Customizing Controls for different platforms (Android, iOS, and Windows Phone) using Renderer for Xamarin Forms

By | February 11, 2016

Xamarin Forms is a cross-platform UI toolkit that allows developers to easily create native user interface that can be shared across Android, iOS, and Windows Phone. The developer can write once and run the app in three different platforms.  Xaml and C# are  used for the development. Xamarin provides most of the basic controls for all the three platforms that are needed for an app development. In this post we will see how to customize a control using CustomRenderer.

renderer

Lets see what is Custom Renderer first custom renderers provide a approach for customizing the appearance and behavior of Xamarin.Forms controls.
We need to write renderer for each platform we target. In this sample we will see how to customize a button control using the custom renderer.

the Xamarin forms solution structure has four projects the first one is a portable project which will be shared by all three platforms and then three different projects for Android, iOS, and Windows Phone.

First create a CustomButtonRenderer class in Android Project. This renderer affects the Button that appears in the Android Platform. Inherit the class from the ButtonRenderer Class which is the default renderer for the Button Control.

Related Post :  Building your first end-to-end Cross Platform app

Override the OnElementChanged method and do the required customization for that control. For Eg. in our sample we are changing the background color of the control so we use the SetBackgroundColor method and change the color.

Add the ExportRenderer attribute which specifies that this Custom Renderer should be called when the control is rendered.


[assembly: ExportRenderer(typeof(Button), typeof(CustomButtonRenderer))]
namespace ButtonSample.Droid
{
 public class CustomButtonRenderer : ButtonRenderer
 {
 protected override void OnElementChanged(ElementChangedEventArgs<Button> e)
 {
 base.OnElementChanged(e);

if (Control != null)
 {
 Control.SetBackgroundColor(global::Android.Graphics.Color.LightGreen);
 }
 }
 }
}

android_renderer

You can see the difference between the normal rendering and the custom rendering of the button in Android.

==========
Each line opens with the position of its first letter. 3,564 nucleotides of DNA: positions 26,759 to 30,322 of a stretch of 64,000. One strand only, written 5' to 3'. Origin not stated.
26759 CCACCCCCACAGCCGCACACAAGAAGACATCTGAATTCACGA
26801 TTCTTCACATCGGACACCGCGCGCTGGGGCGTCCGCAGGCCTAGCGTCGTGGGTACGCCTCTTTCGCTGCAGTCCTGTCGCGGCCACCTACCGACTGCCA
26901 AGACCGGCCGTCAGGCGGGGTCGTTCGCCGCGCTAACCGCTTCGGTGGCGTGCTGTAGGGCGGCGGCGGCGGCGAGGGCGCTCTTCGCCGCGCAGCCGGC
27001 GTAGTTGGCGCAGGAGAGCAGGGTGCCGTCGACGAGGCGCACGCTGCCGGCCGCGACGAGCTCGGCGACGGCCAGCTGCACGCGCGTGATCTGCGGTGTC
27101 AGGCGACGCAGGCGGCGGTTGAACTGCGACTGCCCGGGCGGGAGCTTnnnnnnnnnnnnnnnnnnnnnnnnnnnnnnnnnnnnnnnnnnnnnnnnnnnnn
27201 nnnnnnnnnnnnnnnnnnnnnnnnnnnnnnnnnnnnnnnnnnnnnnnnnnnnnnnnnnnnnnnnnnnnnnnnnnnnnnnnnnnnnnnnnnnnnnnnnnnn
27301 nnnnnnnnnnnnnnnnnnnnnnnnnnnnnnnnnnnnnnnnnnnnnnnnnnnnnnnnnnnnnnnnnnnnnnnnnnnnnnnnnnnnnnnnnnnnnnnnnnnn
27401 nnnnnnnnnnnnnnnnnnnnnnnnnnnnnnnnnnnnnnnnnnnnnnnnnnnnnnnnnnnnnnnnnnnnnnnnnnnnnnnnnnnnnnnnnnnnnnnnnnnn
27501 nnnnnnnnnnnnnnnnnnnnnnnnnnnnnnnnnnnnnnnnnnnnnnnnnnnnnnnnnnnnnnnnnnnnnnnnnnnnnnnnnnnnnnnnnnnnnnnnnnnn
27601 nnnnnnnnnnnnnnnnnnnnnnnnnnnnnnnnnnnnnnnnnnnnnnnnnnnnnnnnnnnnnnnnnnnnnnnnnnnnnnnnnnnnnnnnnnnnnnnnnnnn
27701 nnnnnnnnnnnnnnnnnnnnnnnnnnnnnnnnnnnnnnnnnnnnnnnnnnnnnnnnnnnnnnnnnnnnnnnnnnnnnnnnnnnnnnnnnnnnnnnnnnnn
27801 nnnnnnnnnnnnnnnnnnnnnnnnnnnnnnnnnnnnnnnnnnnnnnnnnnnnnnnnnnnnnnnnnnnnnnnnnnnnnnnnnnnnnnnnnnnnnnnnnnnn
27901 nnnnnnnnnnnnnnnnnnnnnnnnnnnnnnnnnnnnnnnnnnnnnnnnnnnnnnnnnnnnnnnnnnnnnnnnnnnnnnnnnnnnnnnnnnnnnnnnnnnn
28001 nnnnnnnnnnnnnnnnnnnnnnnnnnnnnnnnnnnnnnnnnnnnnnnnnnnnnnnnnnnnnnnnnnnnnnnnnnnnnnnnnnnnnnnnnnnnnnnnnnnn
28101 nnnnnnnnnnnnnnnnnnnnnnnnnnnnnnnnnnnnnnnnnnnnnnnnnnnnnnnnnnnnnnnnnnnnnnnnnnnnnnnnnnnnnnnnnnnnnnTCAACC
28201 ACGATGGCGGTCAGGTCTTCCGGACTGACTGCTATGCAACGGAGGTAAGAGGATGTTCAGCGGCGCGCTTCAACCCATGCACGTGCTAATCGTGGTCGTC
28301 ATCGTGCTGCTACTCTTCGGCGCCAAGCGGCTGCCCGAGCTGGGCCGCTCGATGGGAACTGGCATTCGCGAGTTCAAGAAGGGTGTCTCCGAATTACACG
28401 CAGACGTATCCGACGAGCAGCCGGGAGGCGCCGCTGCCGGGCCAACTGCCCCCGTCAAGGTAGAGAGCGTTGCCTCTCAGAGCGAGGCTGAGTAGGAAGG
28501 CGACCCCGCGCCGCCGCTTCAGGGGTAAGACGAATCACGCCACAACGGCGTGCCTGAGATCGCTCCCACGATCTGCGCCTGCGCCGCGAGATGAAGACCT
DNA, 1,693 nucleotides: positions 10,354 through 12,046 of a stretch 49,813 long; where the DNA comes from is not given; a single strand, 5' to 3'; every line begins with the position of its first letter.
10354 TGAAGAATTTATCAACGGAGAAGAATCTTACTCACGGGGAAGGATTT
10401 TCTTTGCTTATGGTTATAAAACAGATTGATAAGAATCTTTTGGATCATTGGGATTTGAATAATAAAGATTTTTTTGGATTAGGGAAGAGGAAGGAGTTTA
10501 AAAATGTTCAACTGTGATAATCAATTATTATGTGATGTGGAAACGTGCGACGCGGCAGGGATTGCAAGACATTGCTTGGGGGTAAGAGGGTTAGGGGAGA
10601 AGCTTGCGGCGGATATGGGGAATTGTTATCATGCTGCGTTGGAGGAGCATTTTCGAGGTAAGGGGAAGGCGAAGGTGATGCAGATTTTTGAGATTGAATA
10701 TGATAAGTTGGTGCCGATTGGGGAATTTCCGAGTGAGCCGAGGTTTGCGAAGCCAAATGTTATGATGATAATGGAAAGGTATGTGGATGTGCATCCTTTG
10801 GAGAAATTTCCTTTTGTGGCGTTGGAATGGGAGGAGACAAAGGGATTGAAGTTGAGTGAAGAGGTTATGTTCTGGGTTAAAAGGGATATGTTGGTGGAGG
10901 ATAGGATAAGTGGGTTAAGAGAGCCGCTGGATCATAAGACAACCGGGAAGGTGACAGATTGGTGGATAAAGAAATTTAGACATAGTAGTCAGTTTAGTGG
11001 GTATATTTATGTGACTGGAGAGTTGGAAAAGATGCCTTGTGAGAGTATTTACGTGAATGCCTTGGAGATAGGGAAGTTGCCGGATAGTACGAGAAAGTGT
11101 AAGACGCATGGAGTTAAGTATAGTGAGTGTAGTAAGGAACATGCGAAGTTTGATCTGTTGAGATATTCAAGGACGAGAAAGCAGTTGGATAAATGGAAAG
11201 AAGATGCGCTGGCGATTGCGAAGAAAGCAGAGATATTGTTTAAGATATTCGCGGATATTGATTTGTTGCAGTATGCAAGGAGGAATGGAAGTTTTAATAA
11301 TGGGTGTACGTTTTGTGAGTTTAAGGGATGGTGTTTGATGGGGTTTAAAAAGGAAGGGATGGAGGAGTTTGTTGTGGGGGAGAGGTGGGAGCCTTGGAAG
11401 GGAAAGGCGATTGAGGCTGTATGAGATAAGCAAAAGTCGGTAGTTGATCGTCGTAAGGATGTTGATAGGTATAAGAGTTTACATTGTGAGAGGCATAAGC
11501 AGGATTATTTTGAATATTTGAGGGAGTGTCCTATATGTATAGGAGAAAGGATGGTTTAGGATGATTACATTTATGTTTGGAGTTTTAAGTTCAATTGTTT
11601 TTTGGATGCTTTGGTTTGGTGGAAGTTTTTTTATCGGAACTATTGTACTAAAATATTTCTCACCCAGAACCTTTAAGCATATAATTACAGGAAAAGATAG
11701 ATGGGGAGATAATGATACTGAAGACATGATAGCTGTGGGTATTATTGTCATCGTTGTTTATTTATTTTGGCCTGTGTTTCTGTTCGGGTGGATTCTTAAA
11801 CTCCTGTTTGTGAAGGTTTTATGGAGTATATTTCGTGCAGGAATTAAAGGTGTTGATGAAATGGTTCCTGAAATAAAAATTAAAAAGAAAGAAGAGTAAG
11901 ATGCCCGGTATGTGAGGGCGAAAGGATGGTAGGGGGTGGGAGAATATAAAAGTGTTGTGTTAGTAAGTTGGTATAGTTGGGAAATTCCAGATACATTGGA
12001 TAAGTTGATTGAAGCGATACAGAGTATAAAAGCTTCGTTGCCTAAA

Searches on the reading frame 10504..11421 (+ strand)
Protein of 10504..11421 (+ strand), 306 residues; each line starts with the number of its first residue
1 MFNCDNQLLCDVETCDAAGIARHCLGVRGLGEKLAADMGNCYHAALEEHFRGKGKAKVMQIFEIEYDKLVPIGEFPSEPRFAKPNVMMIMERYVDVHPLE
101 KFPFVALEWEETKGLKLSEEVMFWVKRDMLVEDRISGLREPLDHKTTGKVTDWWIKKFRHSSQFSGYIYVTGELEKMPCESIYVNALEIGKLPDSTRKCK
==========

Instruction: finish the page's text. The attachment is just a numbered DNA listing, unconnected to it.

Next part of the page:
Lets create a CustomButtonRenderer class for the Windows project. This renderer affects the Button that appears in the Windows Phone Platform.


[assembly: ExportRenderer(typeof(Button), typeof(CustomButtonRenderer))]
namespace ButtonSample.WinPhone
{
public class CustomButtonRenderer : ButtonRenderer
{
protected override void OnElementChanged(ElementChangedEventArgs<Button> e)
{
base.OnElementChanged(e);

if (Control != null)
{
Control.Background = new SolidColorBrush(Colors.Cyan);
}
}
}
}

windows_renderer

You can see the difference between the normal rendering and the custom rendering of the button in Windows.

Lets create a CustomButtonRenderer class for the IOS project. This renderer affects the Button that appears in the IOS Platform.


[assembly: ExportRenderer(typeof(Button), typeof(CustomButtonRenderer))]
namespace ButtonSample.iOS
{
public class CustomButtonRenderer : ButtonRenderer
{
protected override void OnElementChanged(ElementChangedEventArgs<Button> e)
{
base.OnElementChanged(e);

if (Control != null)
{
Control.BackgroundColor = UIColor.FromRGB(220, 180, 255);
}
}
}
}

That’s the button has been rendered with the customized colors as specified in the custom renderer.
Hope this post might have helped in understanding the Custom Renderer for Xamarin Forms.

Category: Tips

About The Author

About Arun Kumar

Arun kumar Surya Prakash, is a  Developer  Consultant. He  is a Microsoft Certified Solution  Developer  for Store App Development, and a Azure Solution Developer. His core skills is on developing Windows Store App and Cross Platform App development. You can follow him @arunnov04

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